news, reporter, press
Mr.TinDC / Flickr (CC BY-NC-ND 2.0).

Lawmakers propose legislation all the time simply to make some point. The most popular example, especially for those on the left of the political spectrum, might be that of a Missouri lawmaker who wants to make buying a gun in her state as difficult as getting an abortion.

Indiana state Rep. Jim Lucas (R) followed this pattern recently by introducing a bill requiring reporters to register in a manner akin to firearm owners. His main goal is to expose what he sees as hypocrisy in the licensing of 2nd Amendment rights. Nevertheless, he did not rule out actually filing the bill in the state legislature.

The bill, officially called Preliminary Draft 4377, was originally written last legislative session but has not yet been officially filed. Lucas revealed the proposal in September by posting a picture of the bill with specific mention of the Northwest Indiana Times.

The bill closely mirrors Indiana laws that require handgun users to undergo background checks and fingerprinting, and to pay application fees for licensing. Lucas, a self-proclaimed constitutionalist, has long fought laws requiring handgun owners to register with the state.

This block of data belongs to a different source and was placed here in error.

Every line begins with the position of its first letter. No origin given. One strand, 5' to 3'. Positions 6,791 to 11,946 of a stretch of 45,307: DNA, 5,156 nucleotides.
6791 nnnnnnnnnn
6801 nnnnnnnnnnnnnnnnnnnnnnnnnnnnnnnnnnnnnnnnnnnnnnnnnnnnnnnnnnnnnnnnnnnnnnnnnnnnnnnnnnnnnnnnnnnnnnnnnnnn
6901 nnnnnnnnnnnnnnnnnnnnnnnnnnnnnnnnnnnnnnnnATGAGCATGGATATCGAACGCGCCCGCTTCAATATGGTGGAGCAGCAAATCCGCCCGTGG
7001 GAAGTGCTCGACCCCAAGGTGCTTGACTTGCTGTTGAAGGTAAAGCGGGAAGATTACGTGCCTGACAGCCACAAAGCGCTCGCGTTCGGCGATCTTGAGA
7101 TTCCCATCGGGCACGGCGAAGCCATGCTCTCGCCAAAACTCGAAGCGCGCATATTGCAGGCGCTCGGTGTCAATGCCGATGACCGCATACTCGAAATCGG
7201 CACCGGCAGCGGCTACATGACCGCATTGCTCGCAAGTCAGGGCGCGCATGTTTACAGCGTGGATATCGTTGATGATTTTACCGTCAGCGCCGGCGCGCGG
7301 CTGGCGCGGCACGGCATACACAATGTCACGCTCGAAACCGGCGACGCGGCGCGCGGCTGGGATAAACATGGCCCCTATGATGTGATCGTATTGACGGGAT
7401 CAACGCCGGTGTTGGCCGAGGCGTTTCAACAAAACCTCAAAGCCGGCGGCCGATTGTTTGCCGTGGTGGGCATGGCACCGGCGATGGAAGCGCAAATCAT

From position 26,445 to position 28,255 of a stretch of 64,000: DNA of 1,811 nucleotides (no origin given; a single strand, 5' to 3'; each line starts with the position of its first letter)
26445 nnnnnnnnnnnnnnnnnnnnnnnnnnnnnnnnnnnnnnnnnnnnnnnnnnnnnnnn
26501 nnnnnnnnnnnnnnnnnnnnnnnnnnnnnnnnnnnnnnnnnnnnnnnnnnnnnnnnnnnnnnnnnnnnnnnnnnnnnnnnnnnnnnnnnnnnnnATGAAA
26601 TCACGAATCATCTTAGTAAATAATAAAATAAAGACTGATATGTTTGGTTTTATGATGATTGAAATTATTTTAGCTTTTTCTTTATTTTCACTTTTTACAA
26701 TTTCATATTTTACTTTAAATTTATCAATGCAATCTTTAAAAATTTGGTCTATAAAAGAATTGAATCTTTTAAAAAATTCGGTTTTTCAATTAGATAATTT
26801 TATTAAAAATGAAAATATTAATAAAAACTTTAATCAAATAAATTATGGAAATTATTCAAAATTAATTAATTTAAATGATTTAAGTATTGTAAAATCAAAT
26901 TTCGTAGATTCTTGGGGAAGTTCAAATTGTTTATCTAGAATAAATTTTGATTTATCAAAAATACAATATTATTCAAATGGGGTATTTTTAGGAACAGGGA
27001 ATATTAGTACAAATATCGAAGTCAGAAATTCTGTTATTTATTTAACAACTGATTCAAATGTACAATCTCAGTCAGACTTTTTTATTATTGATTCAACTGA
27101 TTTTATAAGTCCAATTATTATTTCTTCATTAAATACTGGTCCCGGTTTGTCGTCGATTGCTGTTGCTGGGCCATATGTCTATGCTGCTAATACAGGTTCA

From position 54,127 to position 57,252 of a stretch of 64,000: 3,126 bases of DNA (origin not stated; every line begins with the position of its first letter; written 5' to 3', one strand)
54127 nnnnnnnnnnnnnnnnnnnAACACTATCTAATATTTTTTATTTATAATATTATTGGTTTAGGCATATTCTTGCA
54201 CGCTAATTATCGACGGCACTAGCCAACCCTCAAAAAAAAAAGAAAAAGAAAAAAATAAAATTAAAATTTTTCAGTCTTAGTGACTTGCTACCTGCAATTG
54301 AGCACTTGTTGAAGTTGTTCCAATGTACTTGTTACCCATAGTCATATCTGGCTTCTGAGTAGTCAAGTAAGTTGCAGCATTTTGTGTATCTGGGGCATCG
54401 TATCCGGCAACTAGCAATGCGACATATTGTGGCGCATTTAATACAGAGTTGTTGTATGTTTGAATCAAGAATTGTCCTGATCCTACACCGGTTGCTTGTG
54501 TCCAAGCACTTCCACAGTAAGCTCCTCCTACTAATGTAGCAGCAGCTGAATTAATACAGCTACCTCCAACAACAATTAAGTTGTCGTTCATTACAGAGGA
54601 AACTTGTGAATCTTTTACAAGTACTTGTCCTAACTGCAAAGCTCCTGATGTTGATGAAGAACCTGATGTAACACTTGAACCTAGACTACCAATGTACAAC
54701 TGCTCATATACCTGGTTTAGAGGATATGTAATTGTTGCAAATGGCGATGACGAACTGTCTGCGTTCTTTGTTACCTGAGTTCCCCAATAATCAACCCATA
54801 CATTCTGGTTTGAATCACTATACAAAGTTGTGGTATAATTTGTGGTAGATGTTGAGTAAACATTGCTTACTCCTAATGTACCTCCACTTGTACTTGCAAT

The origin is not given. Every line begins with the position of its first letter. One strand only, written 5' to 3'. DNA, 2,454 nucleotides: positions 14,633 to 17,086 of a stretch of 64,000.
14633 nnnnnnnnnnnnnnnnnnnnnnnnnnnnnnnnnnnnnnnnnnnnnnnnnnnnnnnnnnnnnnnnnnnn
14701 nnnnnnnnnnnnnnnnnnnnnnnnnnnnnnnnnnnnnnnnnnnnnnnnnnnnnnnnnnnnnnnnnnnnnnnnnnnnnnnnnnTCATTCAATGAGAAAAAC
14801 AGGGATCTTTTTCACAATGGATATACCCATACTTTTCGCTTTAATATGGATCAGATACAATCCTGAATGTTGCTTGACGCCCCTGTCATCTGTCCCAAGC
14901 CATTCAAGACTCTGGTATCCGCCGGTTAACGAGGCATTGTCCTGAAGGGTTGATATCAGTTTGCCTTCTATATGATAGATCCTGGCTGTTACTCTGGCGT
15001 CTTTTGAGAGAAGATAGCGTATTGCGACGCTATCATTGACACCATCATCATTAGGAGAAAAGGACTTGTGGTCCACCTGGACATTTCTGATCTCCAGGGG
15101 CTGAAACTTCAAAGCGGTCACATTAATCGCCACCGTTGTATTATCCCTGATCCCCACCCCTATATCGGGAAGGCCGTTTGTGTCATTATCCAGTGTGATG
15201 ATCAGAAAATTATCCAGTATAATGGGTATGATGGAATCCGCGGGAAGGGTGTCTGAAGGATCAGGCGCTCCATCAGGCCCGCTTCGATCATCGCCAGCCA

Although Lucas claims to see any constitutional restrictions as “reprehensible,” his specific target with PD 4377 is a perceived injustice in the state’s gun laws. Lucas elaborated on this sentiment by saying, “Either you’re for the licensing of a Constitutional right or against it, there’s no picking and choosing, so which is it?”

Linking gun registration laws to the licensing of journalists is not an entirely new idea; a bill to license journalists, also drawing intentional parallels to gun laws, was introduced in 2016 by South Carolina Rep. Mike Pitts (R). While Pitts’s bill never came to a vote, it succeeded in stoking a debate about gun control laws in his home state — much as Lucas’s bill aims to do.

But at a time when the President Donald Trump routinely labels legitimate news stories as “fake,” Lucas’s tactic hits close to home for some.

“I encourage Lucas and Pitts to air specific complaints and criticism about journalism they’ve seen,” Andy Schotz, a regional director of the Society of Professional Journalists, said in a statement criticizing attempts to restrict free press.

Schotz is adamant that legislative stunts are not the proper way to encourage dialogue about either journalism or gun laws: “It’s tempting to jab back by calling this #fakelegislating. It’s more important, though, to examine the grievance and dissect the motivation.”


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